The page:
By Dan Hust
MONTICELLO Monticello’s village board unanimously agreed to a new medical transportation license law on Tuesday.
The law requires non-emergency medical transport vehicles operating in Monticello to have a special license from the village.
Initially, the law called for just two inspections per year of each vehicle, but Yellow Cab owner Alan Kesten pointed out that the village currently inspects taxicabs four times per year.
“Our job is to ensure the safety of the people,” said Deputy Mayor TC Hutchins, who advocated the medical vehicle inspections be increased to four to match that of taxicabs.
Monticello Police Lt. William Van Hage warned that would likely create a need for another mechanic in the village’s employ, but Mayor Gordon Jenkins didn’t mind the idea.
“That’s called creating jobs,” he replied. “... That’s what it’s all about.”
An owner of one of the affected transport companies asked for less inspections per year, but in the end, the board unanimously agreed to require four inspections a year at $25 apiece, plus a $150 registration fee.
The Town of Thompson is considering a similar law, with a public hearing scheduled for February 7 at 7:30 p.m. at the town hall in Monticello.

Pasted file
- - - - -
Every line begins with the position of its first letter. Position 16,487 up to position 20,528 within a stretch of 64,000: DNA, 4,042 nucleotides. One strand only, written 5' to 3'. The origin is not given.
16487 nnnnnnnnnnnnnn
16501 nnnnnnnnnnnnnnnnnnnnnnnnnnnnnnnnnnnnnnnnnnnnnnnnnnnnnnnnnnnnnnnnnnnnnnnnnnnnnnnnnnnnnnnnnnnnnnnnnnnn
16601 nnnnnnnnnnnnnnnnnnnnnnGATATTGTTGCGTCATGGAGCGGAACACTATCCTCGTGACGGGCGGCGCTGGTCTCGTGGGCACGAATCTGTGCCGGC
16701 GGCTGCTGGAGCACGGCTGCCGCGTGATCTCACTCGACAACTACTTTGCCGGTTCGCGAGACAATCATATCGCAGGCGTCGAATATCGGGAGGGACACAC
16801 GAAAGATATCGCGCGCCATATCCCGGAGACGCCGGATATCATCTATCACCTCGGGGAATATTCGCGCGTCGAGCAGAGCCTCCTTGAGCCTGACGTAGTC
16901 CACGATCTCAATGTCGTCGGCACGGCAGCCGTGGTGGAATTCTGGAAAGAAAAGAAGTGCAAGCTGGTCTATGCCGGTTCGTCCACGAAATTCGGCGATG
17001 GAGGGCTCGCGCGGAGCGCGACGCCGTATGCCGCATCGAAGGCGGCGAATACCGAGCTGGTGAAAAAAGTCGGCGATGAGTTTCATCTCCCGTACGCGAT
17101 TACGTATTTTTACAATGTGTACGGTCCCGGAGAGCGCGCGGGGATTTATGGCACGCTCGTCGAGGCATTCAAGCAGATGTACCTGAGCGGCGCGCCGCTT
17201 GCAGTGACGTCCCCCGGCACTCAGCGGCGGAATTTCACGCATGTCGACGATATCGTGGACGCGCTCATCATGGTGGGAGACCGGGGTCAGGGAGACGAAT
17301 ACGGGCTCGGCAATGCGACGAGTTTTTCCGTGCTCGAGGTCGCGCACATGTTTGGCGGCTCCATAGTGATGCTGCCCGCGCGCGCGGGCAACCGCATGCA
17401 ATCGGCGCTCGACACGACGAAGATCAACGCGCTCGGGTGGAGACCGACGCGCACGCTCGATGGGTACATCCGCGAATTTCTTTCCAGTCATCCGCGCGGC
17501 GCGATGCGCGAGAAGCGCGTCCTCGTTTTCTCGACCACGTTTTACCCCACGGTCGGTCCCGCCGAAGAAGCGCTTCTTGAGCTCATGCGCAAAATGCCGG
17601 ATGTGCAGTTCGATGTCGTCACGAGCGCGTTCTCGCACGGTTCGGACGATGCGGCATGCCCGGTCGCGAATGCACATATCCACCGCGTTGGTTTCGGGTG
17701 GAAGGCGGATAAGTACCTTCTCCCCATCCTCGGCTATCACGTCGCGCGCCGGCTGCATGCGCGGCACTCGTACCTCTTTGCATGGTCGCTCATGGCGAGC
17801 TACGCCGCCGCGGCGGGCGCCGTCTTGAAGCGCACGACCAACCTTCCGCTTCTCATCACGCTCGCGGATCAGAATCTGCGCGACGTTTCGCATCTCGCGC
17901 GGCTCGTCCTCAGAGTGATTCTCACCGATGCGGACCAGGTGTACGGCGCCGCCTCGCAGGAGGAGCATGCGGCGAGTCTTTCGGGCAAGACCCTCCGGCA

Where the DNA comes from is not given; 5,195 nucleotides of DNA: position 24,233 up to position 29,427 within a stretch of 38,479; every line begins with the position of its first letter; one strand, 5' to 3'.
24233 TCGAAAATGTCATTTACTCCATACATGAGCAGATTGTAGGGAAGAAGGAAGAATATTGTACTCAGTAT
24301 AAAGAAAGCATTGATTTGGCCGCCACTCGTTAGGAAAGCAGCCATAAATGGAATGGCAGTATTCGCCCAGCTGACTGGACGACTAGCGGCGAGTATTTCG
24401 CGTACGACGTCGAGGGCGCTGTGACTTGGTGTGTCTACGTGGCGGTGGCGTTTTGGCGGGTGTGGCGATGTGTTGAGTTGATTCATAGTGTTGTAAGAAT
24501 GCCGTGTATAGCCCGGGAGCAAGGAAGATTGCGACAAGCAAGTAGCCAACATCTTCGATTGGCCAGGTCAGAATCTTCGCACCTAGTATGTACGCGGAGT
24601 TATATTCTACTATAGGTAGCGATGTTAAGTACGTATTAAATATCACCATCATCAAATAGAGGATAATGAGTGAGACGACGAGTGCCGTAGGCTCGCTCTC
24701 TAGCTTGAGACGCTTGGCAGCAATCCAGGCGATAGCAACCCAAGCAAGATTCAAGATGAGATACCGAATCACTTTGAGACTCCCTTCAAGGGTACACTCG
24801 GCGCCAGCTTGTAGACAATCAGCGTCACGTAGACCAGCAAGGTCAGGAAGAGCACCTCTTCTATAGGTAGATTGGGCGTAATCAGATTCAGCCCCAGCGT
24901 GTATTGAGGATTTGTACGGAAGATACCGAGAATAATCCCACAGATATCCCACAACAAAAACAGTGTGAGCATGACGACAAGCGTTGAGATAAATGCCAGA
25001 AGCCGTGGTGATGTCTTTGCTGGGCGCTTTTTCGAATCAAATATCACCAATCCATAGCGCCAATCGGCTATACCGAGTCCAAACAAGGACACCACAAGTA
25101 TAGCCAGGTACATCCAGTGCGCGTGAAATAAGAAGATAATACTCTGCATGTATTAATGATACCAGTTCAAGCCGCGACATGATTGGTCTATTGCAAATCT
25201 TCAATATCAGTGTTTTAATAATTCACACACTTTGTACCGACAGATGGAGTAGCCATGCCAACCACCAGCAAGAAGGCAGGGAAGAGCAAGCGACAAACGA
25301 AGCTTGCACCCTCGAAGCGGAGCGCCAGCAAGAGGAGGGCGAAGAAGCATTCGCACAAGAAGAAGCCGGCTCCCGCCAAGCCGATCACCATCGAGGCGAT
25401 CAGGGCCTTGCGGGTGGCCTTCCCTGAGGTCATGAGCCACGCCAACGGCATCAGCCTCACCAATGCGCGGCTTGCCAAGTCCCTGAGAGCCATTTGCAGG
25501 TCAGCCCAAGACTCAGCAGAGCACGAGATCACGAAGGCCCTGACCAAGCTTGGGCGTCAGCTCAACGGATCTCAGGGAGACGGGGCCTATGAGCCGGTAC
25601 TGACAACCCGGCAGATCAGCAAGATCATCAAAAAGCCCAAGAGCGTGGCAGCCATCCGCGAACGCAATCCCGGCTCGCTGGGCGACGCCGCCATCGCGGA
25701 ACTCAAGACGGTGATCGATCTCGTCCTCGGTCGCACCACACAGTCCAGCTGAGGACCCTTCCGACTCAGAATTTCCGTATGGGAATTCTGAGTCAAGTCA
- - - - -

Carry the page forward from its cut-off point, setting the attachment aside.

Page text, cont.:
Tow operators to meet
Later in the meeting, a spirited discussion ensued between the board and the audience about a “preferred tow operator” list that the village will use in responding to accidents.
The rotating list will be limited to around seven companies operating within a 3.75-mile radius of the village’s center.
But the public hearing on Tuesday led Mayor Jenkins to have Deputy Mayor Hutchins meet with the operators to hash out the particulars of the list before it’s adopted.
Hutchins plans to meet with the involved companies next week, after which the board may hold a special meeting to adopt the new procedures.
Upset with paper
In his report to the board Tuesday, Jenkins criticized the Democrat for printing inaccurate information about his relationship with the police dept.
A January 6 opinion column by columnist Bill Liblick offended Jenkins, who said Liblick’s allegation of a move to dissolve the detective division and K-9 unit is false.
He noted in particular that he brought the K-9 unit to Monticello.
“So why would I get rid of the police dogs?” he told the audience.
He took specific offense to Liblick’s reference to “Jenkins and his gang.”
“Why don’t they want to write about the mayor building that building for the police department?” he added, referring to the recently-approved renovation of the municipal complex to double the space for the department. “I think we should be commended! ... We’re fixing up this village pretty nice.”